With knowledge of the underlying distribution of active resource-feasible schedule lengths, the project manager can assess the optimality of the standard and ID only leveling solutions that Project provides for this particular schedule. Relative to the unleveled schedule length, the optimal resource-feasible scheduled length is 163% longer, the standard leveling length is 181% longer, and the ID only leveling length is 200% longer. Relative to the optimal resource-feasible schedule length, the standard leveling length is 112% longer and the ID only leveling length is 123% longer.

 

What do you think?

How concerned are you about the optimality of resource-feasible schedules?  How do you assess whether a leveling is optimal?  Does not being able to assess optimality discourage you from using resource leveling? Please share your thoughts in the comments below.

 

Robin Nicklas
Written by Robin Nicklas

Robin Nicklas is a project management consultant and educator. Since 2001, he has trained project managers in the aerospace, financial, telecommunications, government, and software sectors. Prior to teaching, he spent twenty years in information systems and technology, twelve of which he managed software development at large information service companies.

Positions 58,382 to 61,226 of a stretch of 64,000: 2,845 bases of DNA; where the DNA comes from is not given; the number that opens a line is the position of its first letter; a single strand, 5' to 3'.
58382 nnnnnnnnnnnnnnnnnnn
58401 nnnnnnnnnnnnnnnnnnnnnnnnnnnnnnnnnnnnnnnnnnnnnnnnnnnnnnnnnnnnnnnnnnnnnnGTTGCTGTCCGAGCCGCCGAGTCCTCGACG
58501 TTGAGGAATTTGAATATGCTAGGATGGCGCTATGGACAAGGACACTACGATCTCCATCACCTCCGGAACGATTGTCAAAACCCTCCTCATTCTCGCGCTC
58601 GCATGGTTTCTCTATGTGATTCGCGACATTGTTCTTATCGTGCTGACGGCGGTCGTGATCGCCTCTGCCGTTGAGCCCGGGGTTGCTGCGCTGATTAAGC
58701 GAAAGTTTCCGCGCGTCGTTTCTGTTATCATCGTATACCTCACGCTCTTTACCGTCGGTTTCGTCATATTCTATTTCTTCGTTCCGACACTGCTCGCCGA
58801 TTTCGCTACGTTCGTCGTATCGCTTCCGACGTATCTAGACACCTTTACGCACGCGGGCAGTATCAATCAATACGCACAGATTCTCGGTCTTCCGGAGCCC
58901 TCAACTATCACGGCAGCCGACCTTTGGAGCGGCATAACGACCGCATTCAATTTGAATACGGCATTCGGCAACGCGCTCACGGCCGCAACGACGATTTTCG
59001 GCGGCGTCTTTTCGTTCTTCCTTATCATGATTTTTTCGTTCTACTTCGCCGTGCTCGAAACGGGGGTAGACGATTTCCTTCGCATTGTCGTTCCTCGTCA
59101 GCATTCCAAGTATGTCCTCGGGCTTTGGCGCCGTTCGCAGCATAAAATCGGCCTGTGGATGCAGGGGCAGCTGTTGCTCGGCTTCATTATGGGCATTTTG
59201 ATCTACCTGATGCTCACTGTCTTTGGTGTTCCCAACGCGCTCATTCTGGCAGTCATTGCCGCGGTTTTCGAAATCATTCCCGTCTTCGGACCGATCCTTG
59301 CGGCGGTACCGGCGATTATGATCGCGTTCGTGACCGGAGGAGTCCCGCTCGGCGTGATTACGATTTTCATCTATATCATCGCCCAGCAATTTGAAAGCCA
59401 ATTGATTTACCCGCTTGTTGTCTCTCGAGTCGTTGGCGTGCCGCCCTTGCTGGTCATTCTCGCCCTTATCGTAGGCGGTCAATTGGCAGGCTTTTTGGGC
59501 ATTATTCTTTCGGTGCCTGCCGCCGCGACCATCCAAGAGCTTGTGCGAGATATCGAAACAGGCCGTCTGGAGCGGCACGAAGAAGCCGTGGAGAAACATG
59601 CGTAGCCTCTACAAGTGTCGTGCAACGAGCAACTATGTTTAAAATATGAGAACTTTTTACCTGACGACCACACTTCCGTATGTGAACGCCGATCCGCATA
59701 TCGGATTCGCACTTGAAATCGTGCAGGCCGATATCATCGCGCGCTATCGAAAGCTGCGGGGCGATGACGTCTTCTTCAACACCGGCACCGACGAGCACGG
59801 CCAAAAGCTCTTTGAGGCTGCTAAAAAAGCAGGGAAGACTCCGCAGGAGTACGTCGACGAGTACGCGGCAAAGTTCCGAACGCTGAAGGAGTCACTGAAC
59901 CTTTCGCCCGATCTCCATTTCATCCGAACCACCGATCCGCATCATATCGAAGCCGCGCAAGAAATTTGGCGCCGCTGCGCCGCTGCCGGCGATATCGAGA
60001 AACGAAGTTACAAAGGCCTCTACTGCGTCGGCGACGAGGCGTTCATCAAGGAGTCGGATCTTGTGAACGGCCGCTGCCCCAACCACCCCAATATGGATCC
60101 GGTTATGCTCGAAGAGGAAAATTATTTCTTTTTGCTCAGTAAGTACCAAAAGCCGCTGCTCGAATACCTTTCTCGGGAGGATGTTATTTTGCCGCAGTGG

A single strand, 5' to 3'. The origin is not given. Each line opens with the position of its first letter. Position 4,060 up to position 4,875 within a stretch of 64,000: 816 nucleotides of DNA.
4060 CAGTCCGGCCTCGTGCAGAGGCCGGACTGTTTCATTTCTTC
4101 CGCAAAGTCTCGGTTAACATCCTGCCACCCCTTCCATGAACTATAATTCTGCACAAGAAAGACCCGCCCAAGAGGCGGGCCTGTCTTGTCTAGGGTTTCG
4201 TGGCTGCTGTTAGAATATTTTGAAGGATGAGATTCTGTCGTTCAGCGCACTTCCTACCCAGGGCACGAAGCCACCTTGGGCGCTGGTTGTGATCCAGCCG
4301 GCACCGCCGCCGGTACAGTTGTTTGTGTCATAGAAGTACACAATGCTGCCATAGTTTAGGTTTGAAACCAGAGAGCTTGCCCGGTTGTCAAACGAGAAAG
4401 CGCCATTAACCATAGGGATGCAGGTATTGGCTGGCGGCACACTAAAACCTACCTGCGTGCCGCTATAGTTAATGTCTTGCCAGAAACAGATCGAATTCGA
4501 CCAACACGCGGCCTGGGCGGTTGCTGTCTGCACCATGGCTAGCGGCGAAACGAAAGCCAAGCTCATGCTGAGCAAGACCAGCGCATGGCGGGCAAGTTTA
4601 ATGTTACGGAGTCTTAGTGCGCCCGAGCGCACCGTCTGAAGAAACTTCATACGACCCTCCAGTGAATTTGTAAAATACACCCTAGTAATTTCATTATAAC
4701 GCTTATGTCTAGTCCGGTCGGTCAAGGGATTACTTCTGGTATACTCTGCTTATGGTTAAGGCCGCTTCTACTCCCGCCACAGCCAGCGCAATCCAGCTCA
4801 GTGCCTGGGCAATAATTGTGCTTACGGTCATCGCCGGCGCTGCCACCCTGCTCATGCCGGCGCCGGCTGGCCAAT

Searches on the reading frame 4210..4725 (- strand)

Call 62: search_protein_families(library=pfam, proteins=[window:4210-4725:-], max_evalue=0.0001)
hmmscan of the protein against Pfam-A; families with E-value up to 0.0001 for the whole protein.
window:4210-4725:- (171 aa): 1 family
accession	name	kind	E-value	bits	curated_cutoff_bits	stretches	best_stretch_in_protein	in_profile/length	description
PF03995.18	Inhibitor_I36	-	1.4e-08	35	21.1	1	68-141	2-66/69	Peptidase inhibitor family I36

Since 2003, he has taught graduate and undergraduate courses in project management at the University of Washington in Seattle, as well as MS Project courses at Bellevue College Continuing Education since 2011.

Robin is a former president of the PMI Puget Sound Chapter in Seattle and a certified PMP. He can be contacted through his website, robinnicklas.com.

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2 Comments
  1. I do not tend to use resource optimization for one primary reason. Human interaction.